Typically, what we all do as coaches is we like helping people. That’s what… that’s one of the reasons we’re involved in this profession is because it involves helping people. And we’ve got kind of a teacher kind of mindset with each of us. We want to teach people to become better athletes, better performers. And so we’re kind of like driven to give away our services, and so when you have that client who you’re only making contact with once a month and they’re paying your lower fee because of that, it’s very difficult not to reach out to them when you see something come up and start giving away services that the person is not paying for, which then discourages people from ever giving you the higher fee. If you’re going to give the same services to somebody the at the platinum level, as the services you give to the somebody at the bronze level, that’s really going to be… it’s not going to help your business at all.
What I decided many years ago was I wasn’t going to do that. I was going to coach every athlete as if they were my only athlete and I was going to charge them a fee, which was representative of the effort and time I was putting into it. My time is worth something, your time is worth something, and we can’t be giving it away. We need to make sure we’re doing things that are appropriate for the service we’re providing—we’re charging an appropriate way given our services. So I just simply did away with all the limited-service clients I had and started offering only the higher-level services, and my life got a lot easier once I did that. You may not want to do that.
You may enjoy working with a group, which is not quite as much involvement on your part, but I would suggest for each of [the coaches in the mentor session] is that you can actually charge more for your services than what you think. I know that sounds scary, but what I did when I first made this decision was I decided every time I got a new client, that new client would pay more than anybody else is paying me. That became my standard. So the price went up every time I got a new client. It didn’t go up by a lot–it may have been only like $50 a month. It eventually became $100 a month, or whatever it was.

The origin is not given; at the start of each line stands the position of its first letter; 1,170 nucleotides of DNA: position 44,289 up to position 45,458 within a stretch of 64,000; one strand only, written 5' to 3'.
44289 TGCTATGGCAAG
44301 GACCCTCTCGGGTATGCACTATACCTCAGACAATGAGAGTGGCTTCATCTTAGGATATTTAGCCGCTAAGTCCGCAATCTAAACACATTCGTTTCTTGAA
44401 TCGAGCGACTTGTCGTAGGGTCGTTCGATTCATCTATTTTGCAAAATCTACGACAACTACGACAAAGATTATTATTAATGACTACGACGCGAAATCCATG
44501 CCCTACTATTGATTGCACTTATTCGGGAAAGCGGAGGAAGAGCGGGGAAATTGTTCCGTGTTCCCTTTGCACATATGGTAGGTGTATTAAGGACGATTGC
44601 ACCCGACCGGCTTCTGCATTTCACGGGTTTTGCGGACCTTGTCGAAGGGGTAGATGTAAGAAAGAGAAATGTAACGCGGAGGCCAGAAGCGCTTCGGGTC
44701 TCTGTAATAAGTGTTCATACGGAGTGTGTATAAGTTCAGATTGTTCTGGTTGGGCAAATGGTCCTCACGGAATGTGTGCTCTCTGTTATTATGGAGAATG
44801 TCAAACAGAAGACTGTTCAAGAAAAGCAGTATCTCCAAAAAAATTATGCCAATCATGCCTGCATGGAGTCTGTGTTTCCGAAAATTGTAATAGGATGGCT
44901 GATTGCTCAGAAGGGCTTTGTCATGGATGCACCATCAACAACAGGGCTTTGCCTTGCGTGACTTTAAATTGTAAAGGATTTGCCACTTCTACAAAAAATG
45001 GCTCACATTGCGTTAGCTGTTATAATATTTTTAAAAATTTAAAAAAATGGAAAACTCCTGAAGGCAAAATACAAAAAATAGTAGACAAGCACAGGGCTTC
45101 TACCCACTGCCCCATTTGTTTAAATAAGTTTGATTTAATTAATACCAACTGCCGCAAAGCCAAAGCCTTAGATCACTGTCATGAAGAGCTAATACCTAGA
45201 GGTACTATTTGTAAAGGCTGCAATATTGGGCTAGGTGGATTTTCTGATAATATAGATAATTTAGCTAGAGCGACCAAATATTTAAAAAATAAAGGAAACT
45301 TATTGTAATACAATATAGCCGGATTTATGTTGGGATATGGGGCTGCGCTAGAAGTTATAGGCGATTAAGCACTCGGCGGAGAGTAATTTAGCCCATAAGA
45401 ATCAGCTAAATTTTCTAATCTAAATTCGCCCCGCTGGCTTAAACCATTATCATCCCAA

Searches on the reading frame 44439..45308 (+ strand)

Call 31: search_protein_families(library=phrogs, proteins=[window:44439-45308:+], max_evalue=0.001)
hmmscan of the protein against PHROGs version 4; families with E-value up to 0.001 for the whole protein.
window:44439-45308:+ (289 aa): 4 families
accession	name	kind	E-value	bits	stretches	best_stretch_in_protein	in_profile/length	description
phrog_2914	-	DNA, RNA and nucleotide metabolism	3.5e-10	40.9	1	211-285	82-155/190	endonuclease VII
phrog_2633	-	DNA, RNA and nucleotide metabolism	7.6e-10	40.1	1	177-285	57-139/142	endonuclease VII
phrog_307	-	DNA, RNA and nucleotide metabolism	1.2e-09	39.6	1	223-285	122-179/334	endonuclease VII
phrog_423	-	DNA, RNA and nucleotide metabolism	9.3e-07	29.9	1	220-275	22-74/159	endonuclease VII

But the idea was that I was going to eventually move up… have all my clients move up the scale in terms of what fees they are paying for my coaching, so that everybody becomes a top-level business associate of mine. They’re a client and I am directly involved with providing them with services, with no limitations on the amount of service I give them. I’d treat every client as if [they were] the only client I had, which sounds like what you’ve been doing… which is, you have a group of people and they all understand that they’re a member of the group.
As with all things, make sure you’re protecting your time. That’s what this all comes down to, is how much time are you putting into a given client? Is it worth it for that given client? Are you are you getting something back for this the time you put in, you may be giving something back in terms of you just feel good about helping the client out, but that’s not good for your business. You’ve got to take a look at this always from a business perspective. You’re not just there to help people endlessly.